" [A]bsent bad faith or special circumstances, an interpretation of a union constitution by union officials, as well as interpretations of.the union's rules and regulations, should not be disturbed by the court." Motion Picture & Videotape Editors Guild v. International Sound Technicians, 800 F.2d 973, 975 (9th Cir. 1986), amended 806 F.2d 1410. Strickland has provided no evidence of bad faith or special circumstances beyond unsubstantiated allegations of misconduct by NAGE officials.
Strickland alleges that Harry Berman mailed a defamatory letter to NAGE's regional office, that Harry Breen mailed a defamatory letter to the local president, that Jeannine De Lozier slandered him via telephone, and that Louis Rogers and others slandered him to his employer. His claims fail.
The communications were that Strickland might be using his union office for personal gain. Strickland has produced no evidence that shows falsity or attacks the verity of these communications. Cal. Civ.Code §§ 45-46 (libel and slander require false publication), His claims cannot survive summary judgment, See e.g., Copp v. Paxton, 52 Cal. Rptr. 2d 831, 839 (Cal. Ct.'App 1996) (granting summary judgment because defendant's statements about plaintiff's lack of qualifications were not false); Weller v. American Broadcasting Companies, 283 Cal. Rptr. 644, 656 (Cal.Ct.App.1991) (noting that plaintiff bears burden of showing defamatory statement to be substantially false).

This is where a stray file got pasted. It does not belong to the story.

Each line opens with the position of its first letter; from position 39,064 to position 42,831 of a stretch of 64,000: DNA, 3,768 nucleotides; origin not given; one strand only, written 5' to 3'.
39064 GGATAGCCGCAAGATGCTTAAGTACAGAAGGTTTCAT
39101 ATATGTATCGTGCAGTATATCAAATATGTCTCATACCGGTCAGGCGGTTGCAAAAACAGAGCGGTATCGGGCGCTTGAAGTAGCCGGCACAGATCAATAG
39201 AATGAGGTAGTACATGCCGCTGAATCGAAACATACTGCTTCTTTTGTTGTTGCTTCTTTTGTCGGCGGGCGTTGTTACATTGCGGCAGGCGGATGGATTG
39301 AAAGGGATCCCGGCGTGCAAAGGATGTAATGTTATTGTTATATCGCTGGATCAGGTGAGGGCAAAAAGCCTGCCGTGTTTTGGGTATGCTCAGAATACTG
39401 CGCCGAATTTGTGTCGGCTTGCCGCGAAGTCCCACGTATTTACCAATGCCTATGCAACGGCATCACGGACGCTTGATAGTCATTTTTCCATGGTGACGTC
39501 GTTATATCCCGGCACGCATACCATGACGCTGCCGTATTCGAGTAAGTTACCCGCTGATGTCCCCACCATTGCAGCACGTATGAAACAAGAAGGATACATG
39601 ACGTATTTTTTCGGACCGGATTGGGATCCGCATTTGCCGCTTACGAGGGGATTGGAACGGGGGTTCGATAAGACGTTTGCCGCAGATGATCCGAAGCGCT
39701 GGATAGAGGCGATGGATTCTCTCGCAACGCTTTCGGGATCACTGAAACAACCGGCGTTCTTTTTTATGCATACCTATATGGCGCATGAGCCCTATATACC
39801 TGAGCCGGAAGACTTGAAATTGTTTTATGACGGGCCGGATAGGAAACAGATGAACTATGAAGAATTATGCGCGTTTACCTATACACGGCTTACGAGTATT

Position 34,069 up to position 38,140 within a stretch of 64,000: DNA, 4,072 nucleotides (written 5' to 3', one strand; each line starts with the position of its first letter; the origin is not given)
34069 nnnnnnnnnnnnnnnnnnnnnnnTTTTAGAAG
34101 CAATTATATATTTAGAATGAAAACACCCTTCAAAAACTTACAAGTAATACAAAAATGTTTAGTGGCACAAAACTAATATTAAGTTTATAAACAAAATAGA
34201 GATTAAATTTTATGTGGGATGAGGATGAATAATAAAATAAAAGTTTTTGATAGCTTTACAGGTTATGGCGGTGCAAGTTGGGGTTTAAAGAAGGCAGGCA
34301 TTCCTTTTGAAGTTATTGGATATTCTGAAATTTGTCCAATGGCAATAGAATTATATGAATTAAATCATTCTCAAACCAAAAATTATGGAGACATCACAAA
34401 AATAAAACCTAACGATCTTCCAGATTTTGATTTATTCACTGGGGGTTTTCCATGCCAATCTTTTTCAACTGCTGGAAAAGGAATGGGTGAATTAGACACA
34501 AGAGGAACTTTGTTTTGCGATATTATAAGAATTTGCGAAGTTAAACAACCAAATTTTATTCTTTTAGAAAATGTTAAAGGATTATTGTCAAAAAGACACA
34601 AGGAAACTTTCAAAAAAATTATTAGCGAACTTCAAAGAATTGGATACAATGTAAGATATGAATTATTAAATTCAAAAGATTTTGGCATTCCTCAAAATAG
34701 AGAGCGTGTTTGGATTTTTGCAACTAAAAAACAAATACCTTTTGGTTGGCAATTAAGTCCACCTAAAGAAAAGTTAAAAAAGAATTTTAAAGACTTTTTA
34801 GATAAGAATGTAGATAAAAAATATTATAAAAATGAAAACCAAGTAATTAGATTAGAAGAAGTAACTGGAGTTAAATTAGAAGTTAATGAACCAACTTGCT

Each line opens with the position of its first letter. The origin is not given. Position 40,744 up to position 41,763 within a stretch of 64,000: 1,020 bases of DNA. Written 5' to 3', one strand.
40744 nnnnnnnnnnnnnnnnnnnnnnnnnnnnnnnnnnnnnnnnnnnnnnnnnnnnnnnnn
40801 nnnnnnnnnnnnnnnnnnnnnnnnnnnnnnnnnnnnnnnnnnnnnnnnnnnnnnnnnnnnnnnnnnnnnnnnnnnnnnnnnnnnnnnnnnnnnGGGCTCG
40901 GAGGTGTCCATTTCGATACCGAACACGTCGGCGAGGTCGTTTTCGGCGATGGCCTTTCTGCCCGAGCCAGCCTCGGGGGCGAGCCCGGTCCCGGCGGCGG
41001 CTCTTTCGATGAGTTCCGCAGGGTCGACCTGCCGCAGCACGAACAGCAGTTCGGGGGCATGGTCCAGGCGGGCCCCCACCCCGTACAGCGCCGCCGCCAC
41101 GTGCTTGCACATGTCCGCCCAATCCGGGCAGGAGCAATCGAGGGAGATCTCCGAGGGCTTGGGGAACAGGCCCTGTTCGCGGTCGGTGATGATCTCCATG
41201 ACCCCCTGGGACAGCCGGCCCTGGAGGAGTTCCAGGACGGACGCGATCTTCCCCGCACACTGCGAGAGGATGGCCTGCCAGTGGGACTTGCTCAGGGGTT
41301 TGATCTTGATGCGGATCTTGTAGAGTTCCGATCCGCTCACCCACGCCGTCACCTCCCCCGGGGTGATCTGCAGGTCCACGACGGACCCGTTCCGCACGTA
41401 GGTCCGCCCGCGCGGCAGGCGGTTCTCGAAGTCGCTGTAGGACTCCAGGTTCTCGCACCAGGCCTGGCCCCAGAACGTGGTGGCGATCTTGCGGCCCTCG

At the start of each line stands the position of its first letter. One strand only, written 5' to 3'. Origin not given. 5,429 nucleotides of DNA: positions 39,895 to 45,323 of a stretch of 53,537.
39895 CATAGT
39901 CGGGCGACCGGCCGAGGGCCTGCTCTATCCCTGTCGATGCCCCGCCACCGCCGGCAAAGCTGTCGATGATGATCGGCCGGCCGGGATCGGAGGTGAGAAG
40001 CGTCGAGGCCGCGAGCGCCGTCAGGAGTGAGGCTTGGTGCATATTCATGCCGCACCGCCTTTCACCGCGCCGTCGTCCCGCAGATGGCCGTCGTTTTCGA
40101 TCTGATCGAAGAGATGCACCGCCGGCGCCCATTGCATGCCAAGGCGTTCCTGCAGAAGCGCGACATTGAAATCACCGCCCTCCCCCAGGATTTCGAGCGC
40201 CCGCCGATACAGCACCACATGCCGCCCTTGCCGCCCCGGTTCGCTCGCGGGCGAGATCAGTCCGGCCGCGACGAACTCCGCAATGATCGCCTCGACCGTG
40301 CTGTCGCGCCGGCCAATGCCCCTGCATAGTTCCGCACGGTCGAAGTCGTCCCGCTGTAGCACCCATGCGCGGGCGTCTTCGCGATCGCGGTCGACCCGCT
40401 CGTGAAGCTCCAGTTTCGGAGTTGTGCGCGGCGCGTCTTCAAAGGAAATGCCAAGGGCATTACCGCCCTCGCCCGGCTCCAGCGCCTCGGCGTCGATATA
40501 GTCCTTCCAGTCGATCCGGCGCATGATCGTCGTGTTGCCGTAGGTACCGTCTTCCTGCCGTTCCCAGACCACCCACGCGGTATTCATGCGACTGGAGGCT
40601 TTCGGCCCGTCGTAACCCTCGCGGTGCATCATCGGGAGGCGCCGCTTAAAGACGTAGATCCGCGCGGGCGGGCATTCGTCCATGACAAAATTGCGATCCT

Moreover, defendants showed that these were privileged internal union communications among parties interested in Strickland's possible misconduct, so were actionable only if made with malice. Cal. Civ.Code § 47(c); see Lundquist v. Reusser, 875 P.2d 1279, 1283-84 (Cal.1994) (holding that after common-interest privilege established, plaintiff needs to show malice); e.g.. Warren v. Herndon, 171 Cal. Rptr. 220 (Cal.Ct.App.1981) (holding that when during meeting new union officers accused former officers of stealing money, receiving questionable compensation and altering union records, these communications were privileged). He produced no evidence of such malice.
IV. MOTION TO AMEND PLEADINGS AND DISMISSAL OF CLAIMS
Responding to defendants' motion for summary judgment, Strickland alleged violations of the Labor-Management Reporting and Disclosure Act of 1959, 29 U.S.C. § 411 (free speech and hearing requirements), Federal Service Labor-Management Relations Act, 5 U.S.C. § 7116 (unfair labor practices), and the United States Constitution. The court construed this as a motion to amend his pleadings and denied the motion because at this late date an amendment would have been prejudicial to defendants.
The court did not abuse its discretion. Discovery was complete; permitting amendment would have unduly delayed the proceedings and would have resulted in prejudice. Moreover, Strickland provided no legal or evidentiary support to convince the court that the new claims would have been anything other than futile. See Jackson v. Bank of Hawaii, 902 F.2d 1385, 1387 (9th Cir. 1990).
Strickland also refers periodically to "fraud" and "negligence." He suggests no basis for fraud or negligence claims. The court's dismissal of these claims was proper.
Throughout his brief, Strickland refers to material that he submitted to the district court after his notice of appeal. We decline to consider it. See Kirshner v. Uniden Corp. of America, 842 F.2d 1074, 1077 (9th Cir. 1988) ("Papers submitted to the district court after the ruling that is challenged on appeal should be stricken from the record on appeal.").